I had planned to spend today’s article discussing Hogaakvine: what it does, how it does it, how to play against it, and how I’d build decks given Hogaak’s rise. However, that article was mooted this morning by Wizards. Instead, let’s examine what’s happened and where it leaves Modern.
Also, once again, nothing got unbanned. This should continue to come as no surprise since Wizards is very sparing with unbans. Nothing will happen while Modern is at all in flux. We’ll have more luck with unbannings if things settle down and get more stale next year.
Effective Friday, Bridge from Below is banned in Modern. I genuinely wasn’t expecting anything to get axed today. Wizards has always been in the habit of waiting-and-seeing. This approach was confirmed when they announced the London mulligan was here to stay. It’s only been a month since Hogaak became legal, which isn’t much time for data collection, and subsequently I didn’t think Wizards had enough data to make a move.
However, I didn’t have Wizards’ data (mores the pity); just my own experiences and the testimonies of others. From what I’d seen, Hogaak won on turn 2 half as often as it clunked out and didn’t do anything meaningful. However, according to Wizards, my experience was an uncommon one.
In the case of the Hogaak Bridgevine deck, its initial overall win rate on Magic Online was over 60%. Despite the metagame’s best efforts to adapt, the deck’s win rate remains higher than is healthy for long-term metagame diversity.
That is an alarming winrate, especially considering how well-known the deck’s weakness to graveyard hate is. However, in context, it makes more sense.
It has only two unfavorable matchups among the other ten most played decks and a high win rate against lesser played “rogue” decks. Especially telling is its Game 1 win rate of roughly 66%, requiring most decks to sideboard heavily against it.
While that 66% win rate is very impressive, by itself, I can’t imagine that it’s enough. Affinity’s long-term success can be attributed to a similar Game 1 statistic. Affinity of any stripe has a very strong aggressive plan that just folds in the face of sideboard hate, not unlike graveyard decks.
In context, though, it is enough to pull the trigger on Hogaak. Affinity doesn’t just fold to hate. It also folds to waves of removal. Even if I don’t hit my Stony Silence against Affinity, I can still play normal Magic, take care of the enablers or the payoffs, and plausibly win. Because of Bridge and the sacrifice outlets, normal removal just isn’t effective against Hogaak. They’d respond to any removal spell by sacrificing the creature for value and making zombies to replace it, which fair decks have no answer for. Thus, hate was necessary, and Hogaak had answers to the hate, so the win rate didn’t dip enough post-sideboard.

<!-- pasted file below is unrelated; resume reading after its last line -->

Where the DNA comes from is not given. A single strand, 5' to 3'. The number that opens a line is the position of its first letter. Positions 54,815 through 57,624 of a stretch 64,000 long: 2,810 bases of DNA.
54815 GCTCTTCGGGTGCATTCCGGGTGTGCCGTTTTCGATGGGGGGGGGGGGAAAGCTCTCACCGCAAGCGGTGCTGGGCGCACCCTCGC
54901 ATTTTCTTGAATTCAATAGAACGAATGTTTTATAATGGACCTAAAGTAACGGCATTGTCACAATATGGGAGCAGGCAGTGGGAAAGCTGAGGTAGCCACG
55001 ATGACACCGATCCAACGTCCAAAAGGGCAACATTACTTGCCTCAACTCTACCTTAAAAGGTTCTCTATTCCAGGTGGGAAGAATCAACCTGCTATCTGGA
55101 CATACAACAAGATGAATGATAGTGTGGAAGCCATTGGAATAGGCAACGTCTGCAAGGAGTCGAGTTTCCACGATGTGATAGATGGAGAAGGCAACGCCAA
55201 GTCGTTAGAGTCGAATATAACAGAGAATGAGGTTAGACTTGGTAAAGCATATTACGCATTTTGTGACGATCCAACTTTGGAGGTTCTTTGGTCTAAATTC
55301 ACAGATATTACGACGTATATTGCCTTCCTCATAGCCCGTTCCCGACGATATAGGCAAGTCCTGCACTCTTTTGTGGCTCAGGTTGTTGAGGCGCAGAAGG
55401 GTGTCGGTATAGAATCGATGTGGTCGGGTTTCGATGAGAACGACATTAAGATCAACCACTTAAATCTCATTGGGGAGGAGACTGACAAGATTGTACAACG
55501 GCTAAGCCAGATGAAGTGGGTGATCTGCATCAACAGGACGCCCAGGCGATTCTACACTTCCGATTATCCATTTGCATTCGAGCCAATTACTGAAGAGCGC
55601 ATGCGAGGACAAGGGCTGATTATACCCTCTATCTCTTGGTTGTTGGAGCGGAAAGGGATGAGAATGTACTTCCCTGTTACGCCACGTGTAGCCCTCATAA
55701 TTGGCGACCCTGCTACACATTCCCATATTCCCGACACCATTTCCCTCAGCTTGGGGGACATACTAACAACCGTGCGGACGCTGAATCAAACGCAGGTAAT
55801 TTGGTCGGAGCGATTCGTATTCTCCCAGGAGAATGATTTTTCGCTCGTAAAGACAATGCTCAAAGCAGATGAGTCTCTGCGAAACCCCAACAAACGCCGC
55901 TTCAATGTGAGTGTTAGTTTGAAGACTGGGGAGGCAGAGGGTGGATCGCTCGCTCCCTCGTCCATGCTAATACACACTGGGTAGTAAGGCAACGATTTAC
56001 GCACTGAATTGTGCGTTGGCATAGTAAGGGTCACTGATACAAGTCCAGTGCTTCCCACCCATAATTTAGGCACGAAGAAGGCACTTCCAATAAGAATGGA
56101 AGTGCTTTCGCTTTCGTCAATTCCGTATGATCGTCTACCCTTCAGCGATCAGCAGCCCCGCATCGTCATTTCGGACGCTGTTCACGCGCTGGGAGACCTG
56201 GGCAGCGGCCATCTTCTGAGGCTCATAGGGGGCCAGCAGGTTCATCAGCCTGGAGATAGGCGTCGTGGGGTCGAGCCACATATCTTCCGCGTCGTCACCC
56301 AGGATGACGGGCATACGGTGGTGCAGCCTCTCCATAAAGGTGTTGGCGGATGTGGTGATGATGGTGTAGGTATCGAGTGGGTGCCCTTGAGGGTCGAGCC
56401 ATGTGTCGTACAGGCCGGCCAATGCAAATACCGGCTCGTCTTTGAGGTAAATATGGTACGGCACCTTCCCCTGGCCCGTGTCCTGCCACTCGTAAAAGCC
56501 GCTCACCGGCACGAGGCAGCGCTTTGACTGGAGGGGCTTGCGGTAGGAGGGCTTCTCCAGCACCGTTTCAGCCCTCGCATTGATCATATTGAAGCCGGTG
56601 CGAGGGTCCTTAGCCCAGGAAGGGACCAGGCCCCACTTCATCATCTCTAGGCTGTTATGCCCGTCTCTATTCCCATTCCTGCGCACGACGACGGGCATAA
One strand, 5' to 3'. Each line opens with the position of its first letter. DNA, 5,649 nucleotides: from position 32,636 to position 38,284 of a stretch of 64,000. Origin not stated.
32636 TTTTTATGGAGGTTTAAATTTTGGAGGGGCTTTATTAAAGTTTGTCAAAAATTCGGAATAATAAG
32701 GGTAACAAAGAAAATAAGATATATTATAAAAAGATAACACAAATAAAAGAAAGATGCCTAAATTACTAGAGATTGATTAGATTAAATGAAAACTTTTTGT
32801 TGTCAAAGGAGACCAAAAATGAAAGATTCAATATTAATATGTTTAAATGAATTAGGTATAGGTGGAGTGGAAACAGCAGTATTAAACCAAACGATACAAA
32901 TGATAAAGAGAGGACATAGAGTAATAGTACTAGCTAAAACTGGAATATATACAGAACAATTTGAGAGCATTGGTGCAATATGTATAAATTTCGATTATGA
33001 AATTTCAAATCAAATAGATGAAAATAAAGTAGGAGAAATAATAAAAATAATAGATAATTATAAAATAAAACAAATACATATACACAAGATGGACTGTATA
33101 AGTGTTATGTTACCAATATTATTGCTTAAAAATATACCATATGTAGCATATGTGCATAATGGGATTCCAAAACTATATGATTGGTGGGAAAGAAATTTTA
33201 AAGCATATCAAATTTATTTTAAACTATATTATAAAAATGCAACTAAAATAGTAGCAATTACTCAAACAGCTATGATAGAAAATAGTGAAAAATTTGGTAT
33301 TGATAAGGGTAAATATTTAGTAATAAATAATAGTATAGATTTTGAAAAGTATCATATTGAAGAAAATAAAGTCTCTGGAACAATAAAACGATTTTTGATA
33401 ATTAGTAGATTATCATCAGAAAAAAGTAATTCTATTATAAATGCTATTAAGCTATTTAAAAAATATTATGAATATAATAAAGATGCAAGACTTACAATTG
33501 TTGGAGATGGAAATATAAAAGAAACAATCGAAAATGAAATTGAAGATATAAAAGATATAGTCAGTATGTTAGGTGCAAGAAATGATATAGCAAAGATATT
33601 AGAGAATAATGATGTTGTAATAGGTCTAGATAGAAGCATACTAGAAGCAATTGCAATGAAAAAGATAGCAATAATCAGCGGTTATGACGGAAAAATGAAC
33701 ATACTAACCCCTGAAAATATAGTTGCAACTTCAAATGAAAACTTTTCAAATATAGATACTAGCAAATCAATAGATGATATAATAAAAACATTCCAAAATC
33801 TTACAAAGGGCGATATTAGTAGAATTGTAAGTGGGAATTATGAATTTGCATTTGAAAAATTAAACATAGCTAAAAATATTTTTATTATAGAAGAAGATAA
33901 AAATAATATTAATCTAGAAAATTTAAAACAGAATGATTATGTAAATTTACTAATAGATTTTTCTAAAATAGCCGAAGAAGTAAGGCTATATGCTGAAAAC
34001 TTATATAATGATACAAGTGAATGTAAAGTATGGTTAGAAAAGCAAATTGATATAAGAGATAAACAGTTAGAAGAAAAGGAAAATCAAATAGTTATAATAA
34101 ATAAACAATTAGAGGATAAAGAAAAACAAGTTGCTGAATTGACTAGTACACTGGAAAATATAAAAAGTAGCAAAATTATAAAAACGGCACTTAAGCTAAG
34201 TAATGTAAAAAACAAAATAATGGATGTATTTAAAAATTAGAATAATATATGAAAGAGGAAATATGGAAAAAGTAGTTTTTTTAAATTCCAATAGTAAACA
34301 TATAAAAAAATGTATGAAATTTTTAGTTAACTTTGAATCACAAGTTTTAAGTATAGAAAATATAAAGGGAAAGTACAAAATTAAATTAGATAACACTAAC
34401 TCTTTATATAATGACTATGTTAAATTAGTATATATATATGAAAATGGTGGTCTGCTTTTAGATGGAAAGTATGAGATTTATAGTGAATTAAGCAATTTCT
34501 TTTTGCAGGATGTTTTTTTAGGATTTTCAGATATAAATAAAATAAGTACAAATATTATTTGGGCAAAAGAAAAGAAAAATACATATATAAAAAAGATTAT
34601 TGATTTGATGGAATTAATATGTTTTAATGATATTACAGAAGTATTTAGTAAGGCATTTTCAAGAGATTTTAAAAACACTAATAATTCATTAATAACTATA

While I’ve seen considerable hysteria surrounding Hogaak on social media, I doubt it was a serious factor in Wizards’ decision. Their past actions, including not banning Faithless Looting despite Izzet Phoenix’s record, indicates they only consider hard data when making decisions. I actually suspect that fear over Hogaak dominating the upcoming Mythic Championship is the most pertinent reason for Wizards’ decision:
While we don’t intend on setting a precedent for quickly taking B&R action whenever a successful new deck breaks out, in this case, the situation clearly needed to be addressed. We’re looking forward to watching the metagame continue to evolve as we approach Mythic Championship IV in Barcelona on July 26–28, and we hope you’ll join us for full coverage of that event.
Nature of the Ban
In the announcement, Wizards says they considered a number of Hogaak Bridgevine cards for banning before settling on Bridge.
We discussed several possible bans that would weaken this deck while having minimal impact on the rest of the metagame: Hogaak, Arisen Necropolis; Altar Of Dementia; and Bridge from Below. While cases can be made for each, we identified Bridge from Below as the card most likely to cause metagame imbalance again in the future. Because Bridge from Below doesn’t cost mana or other resources to use and isn’t reliant on being drawn naturally from the library, its power level is highly sensitive to the cards that synergize with it. As new card designs that have synergy with the graveyard are released over time, Bridge from Below is the most likely key card in the deck to become problematic again.
This ban was laser-targeted at Bridgevine. No other deck in Modern plays Bridge from Below, nor can they; Bridge is not a Magic card. It doesn’t work like any other card in the game, since it does nothing if you cast it. It only does something in the graveyard, so only graveyard decks could ever use the card.
That’s not the end of it though, as even then Bridge requires you to kill your own creatures to do anything. The only utility Bridge has ever had is as a cog in broken graveyard combo decks. A (relatively) fair aggro deck like normal Dredge has no use for Bridge. Therefore, banning Bridge makes the most sense if the goal was only to eliminate one problem deck.
As for the wider concern over graveyard decks in general, Wizards appears fine with the way things are.
Our goal is not to eliminate graveyard strategies from the Modern metagame, but rather to weaken this version of the graveyard combo archetype that has proven too powerful for other decks to reasonably adapt to. In fact, we believe that targeting Bridge from Below specifically will still allow for other strategies in this style to continue to be a part of the metagame.
I agree with Wizards’ decision, but I might have gone further. I think that Wizards is just kicking the ban can down the road unless they ban Faithless Looting. It’s too good at what it does.
Granted, banning Looting now doesn’t make much sense. Looting isn’t a critical piece of Hogaak’s fast kills and is unlikely to fix the warp Hogaak appears to be causing. However, with the proliferation of graveyard strategies that Looting makes possible, I can’t imagine the card will escape the ax forever. Still, until the tipping point is reached, I wouldn’t ever skimp on graveyard hate.
Fall of the Necropolis